Coral Spawning on The Great Barrier Reef happens only once a year and this year was no exception with many reported sightings. The Cairns Post reports!
Coral Spawning Phenomenon on the Great Barrier Reef
For Coarl Spwaning to occur generally speaking, the ocean temperatures has to be warm, normallt 2 to 4 nights after the full moon, very little tidal movement and little wind.... Mother Nature’s conditions this year were just right for the annual phenomenon known as Coral Spawning on the Great Barrier Reef.
Coral spawning has been unknown to science until 1982, when several marine biologists working on the Great Barrier Reef observed it in the wild for the first time.
This phenomenon as explained by Quicksilver Group marine biologist's press relaease in Cairns, Russell Hore, explains that "while corals have two reproductive methods, asexual where the individual polyps split and divide to increase overall size of the colony, to maintain a consistently robust gene pool corals need to have a sexual phase to exchange genes". This process is known as coral spawning.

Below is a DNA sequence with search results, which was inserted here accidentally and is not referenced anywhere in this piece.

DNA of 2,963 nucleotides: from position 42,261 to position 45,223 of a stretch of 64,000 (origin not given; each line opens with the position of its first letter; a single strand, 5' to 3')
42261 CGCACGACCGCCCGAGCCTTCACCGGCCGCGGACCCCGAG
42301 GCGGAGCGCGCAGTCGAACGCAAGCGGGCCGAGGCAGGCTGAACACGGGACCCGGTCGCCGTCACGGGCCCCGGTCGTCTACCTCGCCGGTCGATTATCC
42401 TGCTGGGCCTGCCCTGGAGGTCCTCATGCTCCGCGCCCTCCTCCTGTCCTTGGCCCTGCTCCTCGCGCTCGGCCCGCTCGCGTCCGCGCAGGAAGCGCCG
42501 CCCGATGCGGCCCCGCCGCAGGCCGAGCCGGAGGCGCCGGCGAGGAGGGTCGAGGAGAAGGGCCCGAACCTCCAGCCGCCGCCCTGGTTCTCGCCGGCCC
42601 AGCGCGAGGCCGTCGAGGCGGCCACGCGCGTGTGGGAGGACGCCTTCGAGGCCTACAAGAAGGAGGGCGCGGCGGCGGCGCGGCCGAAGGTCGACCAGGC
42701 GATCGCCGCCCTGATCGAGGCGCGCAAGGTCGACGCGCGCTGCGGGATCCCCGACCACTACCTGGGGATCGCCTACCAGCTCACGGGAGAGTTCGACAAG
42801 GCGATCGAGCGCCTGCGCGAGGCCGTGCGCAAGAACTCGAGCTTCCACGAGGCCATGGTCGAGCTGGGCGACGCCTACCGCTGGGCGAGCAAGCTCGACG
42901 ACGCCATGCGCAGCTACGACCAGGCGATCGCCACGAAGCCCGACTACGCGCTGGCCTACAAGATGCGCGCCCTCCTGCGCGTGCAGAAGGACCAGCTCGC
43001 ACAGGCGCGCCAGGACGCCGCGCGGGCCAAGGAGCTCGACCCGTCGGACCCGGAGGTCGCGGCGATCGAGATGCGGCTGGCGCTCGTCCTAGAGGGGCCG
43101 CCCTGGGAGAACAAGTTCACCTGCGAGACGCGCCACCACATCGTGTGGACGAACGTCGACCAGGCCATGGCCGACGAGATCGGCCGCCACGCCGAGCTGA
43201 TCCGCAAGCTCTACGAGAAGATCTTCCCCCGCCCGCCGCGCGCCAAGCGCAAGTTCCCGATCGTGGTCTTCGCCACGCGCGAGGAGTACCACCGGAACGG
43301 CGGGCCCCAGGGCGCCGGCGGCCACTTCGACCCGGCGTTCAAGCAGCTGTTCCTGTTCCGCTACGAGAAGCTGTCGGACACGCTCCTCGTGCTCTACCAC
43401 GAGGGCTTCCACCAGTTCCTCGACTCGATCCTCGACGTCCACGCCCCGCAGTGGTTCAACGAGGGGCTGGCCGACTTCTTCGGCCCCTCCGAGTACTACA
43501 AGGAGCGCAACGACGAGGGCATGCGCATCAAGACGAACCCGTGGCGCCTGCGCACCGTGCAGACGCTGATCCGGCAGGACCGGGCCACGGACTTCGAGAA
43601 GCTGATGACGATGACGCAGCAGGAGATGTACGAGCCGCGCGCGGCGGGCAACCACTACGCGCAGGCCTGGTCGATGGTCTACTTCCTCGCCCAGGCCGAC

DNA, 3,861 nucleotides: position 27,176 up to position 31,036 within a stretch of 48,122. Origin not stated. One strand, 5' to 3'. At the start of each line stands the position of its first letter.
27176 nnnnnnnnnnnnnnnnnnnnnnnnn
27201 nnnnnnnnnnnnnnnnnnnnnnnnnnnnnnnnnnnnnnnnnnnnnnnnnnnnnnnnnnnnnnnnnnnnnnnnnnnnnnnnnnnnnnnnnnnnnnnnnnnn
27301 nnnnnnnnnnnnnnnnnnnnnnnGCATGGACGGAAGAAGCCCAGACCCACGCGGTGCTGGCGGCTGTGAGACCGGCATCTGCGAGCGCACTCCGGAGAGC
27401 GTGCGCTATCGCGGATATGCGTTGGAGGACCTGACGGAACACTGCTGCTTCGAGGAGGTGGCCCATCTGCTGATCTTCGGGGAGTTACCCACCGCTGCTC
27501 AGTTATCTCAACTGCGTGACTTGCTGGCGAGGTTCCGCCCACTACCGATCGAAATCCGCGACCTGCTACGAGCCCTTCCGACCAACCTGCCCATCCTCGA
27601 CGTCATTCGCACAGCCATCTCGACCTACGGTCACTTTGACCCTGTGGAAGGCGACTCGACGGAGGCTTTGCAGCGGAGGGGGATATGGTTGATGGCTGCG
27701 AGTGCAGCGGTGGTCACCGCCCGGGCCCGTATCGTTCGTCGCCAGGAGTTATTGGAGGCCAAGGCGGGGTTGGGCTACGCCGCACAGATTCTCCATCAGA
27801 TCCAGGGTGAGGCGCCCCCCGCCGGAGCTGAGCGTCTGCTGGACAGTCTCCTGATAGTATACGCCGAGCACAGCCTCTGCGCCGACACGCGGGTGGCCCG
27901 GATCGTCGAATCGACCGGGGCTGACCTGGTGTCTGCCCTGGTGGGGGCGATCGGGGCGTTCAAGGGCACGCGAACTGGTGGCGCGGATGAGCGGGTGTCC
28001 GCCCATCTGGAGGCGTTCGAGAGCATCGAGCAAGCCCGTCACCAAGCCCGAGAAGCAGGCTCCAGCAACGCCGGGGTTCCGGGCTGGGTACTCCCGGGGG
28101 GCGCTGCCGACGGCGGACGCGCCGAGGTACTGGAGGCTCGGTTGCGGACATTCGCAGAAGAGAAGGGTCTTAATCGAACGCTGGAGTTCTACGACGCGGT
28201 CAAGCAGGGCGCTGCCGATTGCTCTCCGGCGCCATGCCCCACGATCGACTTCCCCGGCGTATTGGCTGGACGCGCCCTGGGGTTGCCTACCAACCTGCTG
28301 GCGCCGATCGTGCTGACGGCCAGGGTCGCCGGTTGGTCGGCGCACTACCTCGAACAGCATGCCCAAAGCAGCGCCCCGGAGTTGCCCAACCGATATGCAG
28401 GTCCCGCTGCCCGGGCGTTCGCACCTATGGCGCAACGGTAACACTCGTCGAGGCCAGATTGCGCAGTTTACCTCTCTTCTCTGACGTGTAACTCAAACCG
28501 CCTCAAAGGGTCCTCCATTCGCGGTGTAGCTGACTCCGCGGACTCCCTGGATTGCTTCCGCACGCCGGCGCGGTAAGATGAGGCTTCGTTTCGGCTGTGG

“The majority of corals are hermaphrodites, which means they are both male and female at the same time. On the night of spawning, the polyps begin to expand out of their limestone cups and bundles of orange eggs can be observed. By synchronizing to reproduce at the same time, and putting most of their effort into a short period of the year, corals can maximize their reproductive effort. Everyone is aware of the day after coral spawning. There is usually an orange slick on the water that has a certain aroma, and all the plankton feeders have bulging stomachs from feasting on the leftover unfertilized eggs".
Living in Cairns now for almost 18 years I've poersonally witnessed Coral Spawning a number of times however only every captured it on film this year. If you are in Cairns duriing the month of November this is definitely a night trip to the reef that you must do. For more information please email us.